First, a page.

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Rod Smith

The Strip: Protesters Stage Rally at Aladdin

5 August 2004

With the expected takeover of the Aladdin by the Planet Hollywood ownership group less than a month away, an estimated 1,500 union protesters rallied Wednesday against the property's failure to recognize the union's organizing claims.

Culinary spokeswoman Maya Holmes said that even though the union welcomes the new owner, it will keep demonstrating until the Planet Hollywood group recognizes the majority of workers who have said they want to unionize.

The rally Wednesday was dominated by members of the California School Employees Association wearing blue T-shirts. Members of the Culinary Local 226 served as marshals for the protest.

"We want to send a message to the group led by Planet Hollywood that we still want the union at the Aladdin and we hope they will take a different tack than the current management has when they take over in late August or early September," Holmes said of the rally that began about 5 p.m. "We want to welcome them to Las Vegas, but at the same time let them know unless the labor dispute is resolved, it will continue and they'll end up inheriting it."

In March, Aladdin workers released a petition they claim was signed by a supermajority of employees at the Strip property demanding union recognition and a contract with the Aladdin and its future owners.

A key to the dispute has been management's insistence on a secret-ballot election rather than the union's preference for collecting worker signatures on cards and petitions.

The union also filed more than 90 complaints last year against the nonunion Aladdin with the National Labor Relations Board, alleging unfair labor practices. The board has yet to take final action.

Union officials alleged in the complaints that Aladdin executives and managers threatened employees with the loss of their jobs, interrogated workers about their union activities and enforced rules designed to intimidate union sympathizers.

The Aladdin has contested the union's claims and won a partial victory in June when an NLRB administrative law judge affirmed the Aladdin's right to a secret-ballot election on unionizing the property.

Aladdin President Bill Timmins took issue with other claims by workers and the Culinary.

"At the Aladdin, we are proud of our track record of respecting and protecting our employees' rights to job security, fair wages and secure benefits," he said.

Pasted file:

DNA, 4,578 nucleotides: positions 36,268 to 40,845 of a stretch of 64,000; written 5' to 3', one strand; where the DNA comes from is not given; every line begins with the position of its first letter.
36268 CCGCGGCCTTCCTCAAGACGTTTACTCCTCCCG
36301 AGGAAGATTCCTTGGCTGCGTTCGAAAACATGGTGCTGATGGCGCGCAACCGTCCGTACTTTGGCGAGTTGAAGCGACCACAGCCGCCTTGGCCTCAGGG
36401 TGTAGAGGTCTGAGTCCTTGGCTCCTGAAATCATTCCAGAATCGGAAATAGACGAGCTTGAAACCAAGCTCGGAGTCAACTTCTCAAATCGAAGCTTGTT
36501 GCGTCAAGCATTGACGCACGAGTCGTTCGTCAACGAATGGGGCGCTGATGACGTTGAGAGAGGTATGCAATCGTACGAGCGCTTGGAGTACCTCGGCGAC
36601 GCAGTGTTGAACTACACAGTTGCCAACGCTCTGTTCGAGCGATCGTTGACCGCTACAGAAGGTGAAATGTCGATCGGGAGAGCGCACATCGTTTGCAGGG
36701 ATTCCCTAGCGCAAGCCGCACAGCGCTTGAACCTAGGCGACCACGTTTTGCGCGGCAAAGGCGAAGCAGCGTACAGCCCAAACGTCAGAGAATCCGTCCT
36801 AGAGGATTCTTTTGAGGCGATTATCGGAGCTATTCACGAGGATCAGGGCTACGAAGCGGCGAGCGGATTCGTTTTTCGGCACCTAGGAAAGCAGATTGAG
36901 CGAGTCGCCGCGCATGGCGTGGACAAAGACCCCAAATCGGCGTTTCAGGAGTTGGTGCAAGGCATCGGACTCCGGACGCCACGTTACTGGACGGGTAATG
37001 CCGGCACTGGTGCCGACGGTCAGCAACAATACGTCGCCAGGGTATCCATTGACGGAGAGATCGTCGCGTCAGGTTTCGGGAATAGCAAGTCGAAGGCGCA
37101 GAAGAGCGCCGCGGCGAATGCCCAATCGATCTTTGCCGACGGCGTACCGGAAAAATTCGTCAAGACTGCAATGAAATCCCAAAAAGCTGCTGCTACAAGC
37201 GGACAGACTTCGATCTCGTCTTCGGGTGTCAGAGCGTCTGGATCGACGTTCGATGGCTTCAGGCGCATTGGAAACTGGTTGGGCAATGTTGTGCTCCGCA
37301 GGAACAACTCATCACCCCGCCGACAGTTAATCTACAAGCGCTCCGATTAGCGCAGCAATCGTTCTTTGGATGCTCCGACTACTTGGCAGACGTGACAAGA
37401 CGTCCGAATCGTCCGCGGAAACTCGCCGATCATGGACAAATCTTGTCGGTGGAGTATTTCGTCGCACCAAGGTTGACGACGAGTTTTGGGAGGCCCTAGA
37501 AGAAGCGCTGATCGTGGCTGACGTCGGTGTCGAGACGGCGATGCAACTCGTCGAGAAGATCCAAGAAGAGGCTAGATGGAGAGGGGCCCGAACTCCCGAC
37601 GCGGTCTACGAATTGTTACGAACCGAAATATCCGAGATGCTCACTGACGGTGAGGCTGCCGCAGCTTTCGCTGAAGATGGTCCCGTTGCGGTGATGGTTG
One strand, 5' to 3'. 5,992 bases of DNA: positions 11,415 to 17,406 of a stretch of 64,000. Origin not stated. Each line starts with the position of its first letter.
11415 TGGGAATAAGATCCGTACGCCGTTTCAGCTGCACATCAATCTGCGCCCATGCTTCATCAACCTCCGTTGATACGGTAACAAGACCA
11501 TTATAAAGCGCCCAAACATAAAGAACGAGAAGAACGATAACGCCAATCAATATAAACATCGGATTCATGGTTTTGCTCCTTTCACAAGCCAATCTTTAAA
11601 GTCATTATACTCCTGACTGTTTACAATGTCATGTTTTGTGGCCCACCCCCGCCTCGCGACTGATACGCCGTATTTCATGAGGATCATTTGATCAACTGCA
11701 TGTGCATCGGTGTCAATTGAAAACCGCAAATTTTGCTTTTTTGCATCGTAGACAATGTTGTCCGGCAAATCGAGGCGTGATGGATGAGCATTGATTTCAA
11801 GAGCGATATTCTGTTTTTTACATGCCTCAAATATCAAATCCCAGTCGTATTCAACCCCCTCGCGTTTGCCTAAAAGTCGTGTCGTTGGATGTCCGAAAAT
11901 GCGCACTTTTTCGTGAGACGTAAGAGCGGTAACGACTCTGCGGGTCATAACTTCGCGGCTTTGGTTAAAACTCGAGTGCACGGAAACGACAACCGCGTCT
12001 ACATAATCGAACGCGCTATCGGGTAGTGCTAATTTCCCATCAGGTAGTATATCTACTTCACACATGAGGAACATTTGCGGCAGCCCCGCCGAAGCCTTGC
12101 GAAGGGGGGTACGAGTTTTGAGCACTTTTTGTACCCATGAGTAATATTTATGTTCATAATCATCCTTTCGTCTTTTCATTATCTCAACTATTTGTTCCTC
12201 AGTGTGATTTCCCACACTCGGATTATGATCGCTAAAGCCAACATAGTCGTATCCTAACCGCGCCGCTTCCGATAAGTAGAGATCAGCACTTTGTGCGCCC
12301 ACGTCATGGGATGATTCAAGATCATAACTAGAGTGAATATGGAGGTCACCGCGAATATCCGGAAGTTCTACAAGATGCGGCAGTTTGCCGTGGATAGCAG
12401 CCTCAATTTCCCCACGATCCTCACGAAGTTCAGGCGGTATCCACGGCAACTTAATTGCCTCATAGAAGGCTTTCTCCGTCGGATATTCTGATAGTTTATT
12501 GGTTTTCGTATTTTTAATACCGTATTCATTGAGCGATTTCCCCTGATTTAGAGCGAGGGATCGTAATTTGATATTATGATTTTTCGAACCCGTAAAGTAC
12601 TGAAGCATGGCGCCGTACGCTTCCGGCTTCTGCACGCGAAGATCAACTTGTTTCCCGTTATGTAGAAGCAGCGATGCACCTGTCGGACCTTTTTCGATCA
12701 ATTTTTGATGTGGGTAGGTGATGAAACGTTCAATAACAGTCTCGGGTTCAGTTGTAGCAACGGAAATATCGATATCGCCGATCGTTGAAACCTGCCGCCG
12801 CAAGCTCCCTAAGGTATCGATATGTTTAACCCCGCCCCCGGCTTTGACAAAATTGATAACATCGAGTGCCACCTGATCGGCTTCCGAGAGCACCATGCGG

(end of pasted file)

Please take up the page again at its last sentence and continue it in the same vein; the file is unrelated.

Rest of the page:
Timmins said the Aladdin's commitment to worker rights was affirmed in the sales agreement, which protects the jobs of Aladdin employees, including their wages and benefits, and which the future owners have reaffirmed.

He said the Aladdin will continue to respect and defend employees' rights, but that it believes a "card count," as requested by the union, would deprive workers of their right to a secret-ballot election.

John DiCillo, a waiter at the Zanzibar Cafe who planned to join the demonstration Wednesday, said that while he is excited about the new owners, he and his fellow workers hope they "do what's right and count the cards so we can become a union hotel like the others on the Strip."

Another who planned to demonstrate, Socrates Oberes, a buser at the property, said the management at the Aladdin "has had too much disrespect for us workers."

"I hope they'll change their attitudes and give respect to the employees and given them their benefits. I'm happy Planet Hollywood will come in, but I'll be happier if they count the cards for us," he said.

The California School Employees Association members who joined culinary members and union workers for the demonstration were in Las Vegas for their union's annual convention.

Nevada Gaming Control Board Chairman Dennis Neilander said the investigation into gaming licenses and the transfer of ownership has been completed and should be considered by his agency Aug. 11 in Carson City. Final consideration will come from the Nevada Gaming Commission Aug. 26. The sale is expected to close around Sept. 1.

Neilander said the review of the license applications has included an investigation into allegations by the Culinary and outside groups of "conflict-ridden insider transactions and questionable corporate governance" by Planet Hollywood, but he declined to comment on any details of his agency's findings.

He said the investigation has taken about nine months, which is fairly typical in a situation like this in which only one of the applicants already has a gaming license in Nevada.

Planet Hollywood Chairman Robert Earl declined to comment on Wednesday's demonstration, but he said his group will welcome the opportunity to meet with workers as soon as it assumes ownership.

OpBiz, the name the Planet Hollywood group used to front its offer to buy Aladdin, won the right at auction in June 2003 to buy the property for $635 million.

U.S. Bankruptcy Judge Clive Jones in August confirmed the Aladdin's reorganization plan, clearing the way for the group fronted by Earl to take over the property in August or September.

Aladdin bosses filed for bankruptcy protection from creditors on Sept. 28, 2001, after opening on Aug. 18, 2000.